Only a couple of days ago I was having a day dream about winning a huge amount on the Lottery and how I would tell certain people at work to hand in their notice because I was setting up a Metastatic Breast Cancer Centre, probably in the same village that I work in, and grew up in, because of the good transport links.  Who says dreams don't come true?

Wednesday, 18 September 2013

Going a bit mad here ... 4.4.2013 as Metastatic Breast Cancer Day?

This year the Triple Negative Breast Cancer Foundation had its inaugural Triple Negative Beast Cancer Day on 3 March - 3.3.2013 which they are planning to continue with in 2014.

Just before they announced this I was thinking that 4.4 should be for Stage IV Breast Cancer.  This is partly because the confusing I have about dates being written as two number because in the UK we put the day first and then the month, and in the US it is the month and then the day.  I get confused unless the date is obvious like 13.02, because there are only 12 months in the year (see how clever I am).  A friend was married this year on the third of January, which to her was 1.3.2013, but to me was 3.1.2013 - see the confusion.  This led me to think that if you have the same day and the same numbered month then no one can get confused, and then the TNBCF announced 3.3.2013.

So why can't 4.4.2013 be an inaugural Metastatic Breast Cancer Day to get us away from the who Pinktober thing.  No one takes any notice of us in October anyway and to be given just one day when the whole month should be more about MBC than Early Stage BC.  This day, 4 April, doesn't really have to be recognised by anyone but us and then try to spread the word.  We are not little children who have to ask permission to do something.  We are adults with an incurable disease and we would really like people to know how little support we get, and how little of the BC research funding goes to help us.  We are dying for research funding, literally.

It would be great if some of you would respond to this.  I don't have many friends, and those that I do on facebook at least, have probably blocked my posts because they focus on breast cancer and they just don't want to know.  Even my family never responds to anything that I post!

In fact wouldn't it be great if we could establish April and Stage IV Cancer Month ... or have I gone mad?

Thursday, 12 September 2013

Watching paint dry is better than this!

So is the start of a new academic year where I work.  One week ago I went in to check that I could get on the systems and change my password etc only to find that the office had been stripped of shelves, drawer units and some other things, like the kettle.  An extra desk had been shoved in making it necessary to climb over the desks to get to the windows to open them, because someone nicked the window pole last term.  I thought that was bad.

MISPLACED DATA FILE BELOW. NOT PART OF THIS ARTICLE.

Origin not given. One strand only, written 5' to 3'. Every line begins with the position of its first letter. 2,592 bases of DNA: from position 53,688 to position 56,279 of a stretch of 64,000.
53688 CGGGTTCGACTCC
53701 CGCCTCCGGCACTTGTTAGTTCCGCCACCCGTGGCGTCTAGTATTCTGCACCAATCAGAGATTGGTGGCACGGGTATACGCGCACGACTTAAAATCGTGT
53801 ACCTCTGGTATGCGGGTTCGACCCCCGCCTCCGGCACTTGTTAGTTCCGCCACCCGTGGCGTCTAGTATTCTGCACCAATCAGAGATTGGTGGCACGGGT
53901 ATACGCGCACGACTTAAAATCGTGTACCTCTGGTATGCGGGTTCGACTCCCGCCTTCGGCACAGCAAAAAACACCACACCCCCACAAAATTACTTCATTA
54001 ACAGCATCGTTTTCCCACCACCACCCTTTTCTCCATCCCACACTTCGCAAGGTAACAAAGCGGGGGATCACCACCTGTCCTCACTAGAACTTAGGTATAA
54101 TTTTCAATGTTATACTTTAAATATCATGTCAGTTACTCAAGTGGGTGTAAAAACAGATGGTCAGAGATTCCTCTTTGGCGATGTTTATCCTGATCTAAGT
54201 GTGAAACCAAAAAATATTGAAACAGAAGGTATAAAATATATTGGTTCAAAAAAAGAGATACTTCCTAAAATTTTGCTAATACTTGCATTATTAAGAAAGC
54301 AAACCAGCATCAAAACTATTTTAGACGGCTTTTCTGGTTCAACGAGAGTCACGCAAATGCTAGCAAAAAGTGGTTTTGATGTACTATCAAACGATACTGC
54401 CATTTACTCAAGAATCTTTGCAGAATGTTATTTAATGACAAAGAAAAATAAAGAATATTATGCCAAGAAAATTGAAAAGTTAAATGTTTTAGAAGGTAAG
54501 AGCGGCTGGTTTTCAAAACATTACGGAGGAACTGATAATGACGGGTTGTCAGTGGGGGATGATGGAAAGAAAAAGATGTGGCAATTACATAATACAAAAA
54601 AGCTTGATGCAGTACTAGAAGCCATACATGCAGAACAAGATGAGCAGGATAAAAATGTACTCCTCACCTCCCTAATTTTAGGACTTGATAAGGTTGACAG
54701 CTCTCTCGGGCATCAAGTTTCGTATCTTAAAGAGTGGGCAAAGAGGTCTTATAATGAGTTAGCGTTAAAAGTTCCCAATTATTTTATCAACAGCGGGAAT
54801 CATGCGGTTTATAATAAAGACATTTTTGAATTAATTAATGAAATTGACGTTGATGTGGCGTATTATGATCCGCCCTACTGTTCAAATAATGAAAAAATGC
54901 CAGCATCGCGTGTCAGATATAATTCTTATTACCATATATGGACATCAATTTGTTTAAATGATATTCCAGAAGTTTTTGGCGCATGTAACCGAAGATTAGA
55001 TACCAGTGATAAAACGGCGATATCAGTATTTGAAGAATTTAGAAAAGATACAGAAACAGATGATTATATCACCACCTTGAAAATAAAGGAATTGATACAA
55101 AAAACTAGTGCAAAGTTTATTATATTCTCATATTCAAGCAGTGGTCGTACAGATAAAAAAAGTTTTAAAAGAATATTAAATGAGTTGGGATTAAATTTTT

Went into work on Monday to find that the systems aren't working properly and some of the functions that I rely on to do my job have disappeared altogether.  We were told not to come in on Tuesday because they might be able to sort it ... Wednesday couldn't do anything ...Thursday (today) couldn't do anything and have been told not to go in tomorrow.  It has been so mind numbingly boring that I was sure that somewhere there must be some paint to watch dry which would be more interesting.

What is even worse is that some people are rushed off their feet and no one will let me help them, partly because I don't have access to, and training on, their systems.  And, because everything is no computer based there isn't even some filing to help out with.

Who would have thought that washing up my mug at the end of the day would be the highlight of the day?

Sunday, 8 September 2013

Caring, but at what price?

I have just been reading a book review in the New York Times today and it has brought back memories of my childhood, which was spent in the shadow of a father dying of emphysema, angina and progressive blindness from glaucoma.

The book is inspired by the plight of the author's parents after her father suffered a stroke.  “Only later would I understand the rush,” Butler writes. “The hospital was losing money on him with every passing day. Out of $20,228 in services performed and billed, Medicare would reimburse Middlesex Memorial only $6,559, a lump sum based on the severity of my father’s stroke diagnosis.”  The problem of reimbursement for services rendered is not part of the British experience because we have the National Health Service, though the question of the cost of keeping a patient alive would certainly be a part of the equation here, but it is the consequences of the treatment which concerns me.

My mother spelt on a mattress on the sitting room floor after it was deemed that my brother and I should have separate rooms when we got to a certain age.  One of the things my brother and I had to do before going to bed was to bring her mattress into the sitting room.  It was the only way that she could get much sleep, and even that would depend on how well my father was during the night.